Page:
This appeal concerns the employment status of private hire vehicle drivers who provide their services through the Uber smartphone application (the "Uber app"). The main question raised is whether an Uber driver is a "worker" for the purposes of employment legislation which gives "workers" rights to be paid at least the national minimum wage, to receive annual paid leave and to benefit from certain other protections. The Supreme Court also considers the related question of what time counts, if drivers are "workers", as working time for the purpose of the relevant rights.
Uber BV is a Dutch company which owns the technology behind the Uber app. Uber London Ltd is a UK subsidiary licensed to operate private hire vehicles in London. The claimants, Mr Aslam and Mr Farrar, at the relevant times were licensed to drive private hire vehicles in London and did so using the Uber app. Their claim was brought in the employment tribunal as a test case to establish their employment status. At the time of the tribunal hearing in 2016, the number of Uber drivers operating in the UK was estimated to be around 40,000, of whom around 30,000 were operating in the London area.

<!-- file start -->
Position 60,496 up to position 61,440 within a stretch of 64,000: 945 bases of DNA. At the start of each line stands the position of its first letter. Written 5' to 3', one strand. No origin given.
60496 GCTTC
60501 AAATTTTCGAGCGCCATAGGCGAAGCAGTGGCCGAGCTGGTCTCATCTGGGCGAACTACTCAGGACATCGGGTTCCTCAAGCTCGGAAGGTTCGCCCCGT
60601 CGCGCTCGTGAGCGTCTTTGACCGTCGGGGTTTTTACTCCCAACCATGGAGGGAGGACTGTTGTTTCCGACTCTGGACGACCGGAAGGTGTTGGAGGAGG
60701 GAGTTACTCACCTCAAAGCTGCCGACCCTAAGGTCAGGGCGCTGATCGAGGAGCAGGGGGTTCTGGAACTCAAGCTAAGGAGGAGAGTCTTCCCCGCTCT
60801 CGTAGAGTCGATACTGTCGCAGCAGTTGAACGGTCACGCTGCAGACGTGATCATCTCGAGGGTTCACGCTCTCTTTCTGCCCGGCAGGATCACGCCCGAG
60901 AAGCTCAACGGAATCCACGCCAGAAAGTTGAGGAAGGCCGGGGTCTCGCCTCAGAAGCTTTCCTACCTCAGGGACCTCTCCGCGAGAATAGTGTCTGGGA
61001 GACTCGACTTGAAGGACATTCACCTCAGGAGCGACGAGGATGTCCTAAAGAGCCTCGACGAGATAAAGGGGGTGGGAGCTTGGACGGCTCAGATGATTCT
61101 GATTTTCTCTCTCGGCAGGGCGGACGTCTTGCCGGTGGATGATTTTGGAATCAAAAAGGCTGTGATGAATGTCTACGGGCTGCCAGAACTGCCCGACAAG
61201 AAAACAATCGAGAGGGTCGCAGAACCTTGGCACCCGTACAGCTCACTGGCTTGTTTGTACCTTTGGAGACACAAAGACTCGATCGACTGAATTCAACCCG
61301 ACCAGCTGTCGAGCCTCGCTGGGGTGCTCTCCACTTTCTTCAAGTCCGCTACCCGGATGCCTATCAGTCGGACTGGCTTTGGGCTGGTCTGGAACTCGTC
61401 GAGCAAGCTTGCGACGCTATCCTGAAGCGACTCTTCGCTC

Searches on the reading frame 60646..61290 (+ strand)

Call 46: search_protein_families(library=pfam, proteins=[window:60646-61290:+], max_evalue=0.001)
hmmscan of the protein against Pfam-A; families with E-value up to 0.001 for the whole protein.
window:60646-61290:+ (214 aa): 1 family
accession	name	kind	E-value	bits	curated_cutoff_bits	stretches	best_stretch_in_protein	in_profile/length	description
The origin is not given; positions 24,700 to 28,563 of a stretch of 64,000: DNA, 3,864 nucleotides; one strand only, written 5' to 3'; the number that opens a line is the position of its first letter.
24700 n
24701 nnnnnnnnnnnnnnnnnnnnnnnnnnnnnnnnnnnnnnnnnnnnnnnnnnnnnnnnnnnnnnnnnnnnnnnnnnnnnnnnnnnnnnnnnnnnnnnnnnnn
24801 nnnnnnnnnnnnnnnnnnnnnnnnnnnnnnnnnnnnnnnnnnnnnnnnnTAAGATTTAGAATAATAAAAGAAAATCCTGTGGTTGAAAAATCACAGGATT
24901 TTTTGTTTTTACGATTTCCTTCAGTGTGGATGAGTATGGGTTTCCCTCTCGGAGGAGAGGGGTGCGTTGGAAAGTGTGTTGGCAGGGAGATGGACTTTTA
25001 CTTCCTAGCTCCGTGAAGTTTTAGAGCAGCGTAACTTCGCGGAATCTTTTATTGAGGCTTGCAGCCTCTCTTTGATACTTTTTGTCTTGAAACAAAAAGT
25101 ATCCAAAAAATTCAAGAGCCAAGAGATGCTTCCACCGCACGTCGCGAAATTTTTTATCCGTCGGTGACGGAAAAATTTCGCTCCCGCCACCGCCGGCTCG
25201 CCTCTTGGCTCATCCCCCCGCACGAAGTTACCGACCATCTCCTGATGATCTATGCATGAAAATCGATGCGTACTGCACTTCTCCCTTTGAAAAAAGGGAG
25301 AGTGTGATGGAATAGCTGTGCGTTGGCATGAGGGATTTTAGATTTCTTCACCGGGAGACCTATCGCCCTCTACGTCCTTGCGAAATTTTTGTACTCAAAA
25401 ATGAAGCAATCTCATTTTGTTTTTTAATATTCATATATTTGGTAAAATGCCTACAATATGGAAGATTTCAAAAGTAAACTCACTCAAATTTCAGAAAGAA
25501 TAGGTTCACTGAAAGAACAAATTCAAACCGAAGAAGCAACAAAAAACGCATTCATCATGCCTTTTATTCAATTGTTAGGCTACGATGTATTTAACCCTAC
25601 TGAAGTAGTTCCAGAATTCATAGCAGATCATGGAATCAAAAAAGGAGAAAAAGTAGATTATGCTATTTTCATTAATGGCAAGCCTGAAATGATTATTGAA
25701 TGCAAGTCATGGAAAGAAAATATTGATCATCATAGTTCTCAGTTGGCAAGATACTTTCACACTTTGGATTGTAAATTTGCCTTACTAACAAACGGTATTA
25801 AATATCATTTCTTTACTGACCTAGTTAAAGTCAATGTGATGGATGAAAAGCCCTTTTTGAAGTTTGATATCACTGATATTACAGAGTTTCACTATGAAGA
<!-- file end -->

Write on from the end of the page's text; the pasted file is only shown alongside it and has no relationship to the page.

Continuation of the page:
The definition of a "worker" in section 230(3) of the Employment Rights Act 1996 and other relevant legislation includes anyone employed under a contract of employment but also extends to some individuals who are self-employed. In particular, the definition includes an individual who works under a contract "whereby the individual undertakes to do or perform personally any work or services for another party to the contract whose status is not by virtue of the contract that of a client or customer of any profession or business undertaking carried on by the individual".
The employment tribunal found that Mr Aslam and Mr Farrar satisfied this test and worked under worker’s contracts for Uber London. The Employment Appeal Tribunal and the Court of Appeal (by a majority) dismissed Uber’s appeals.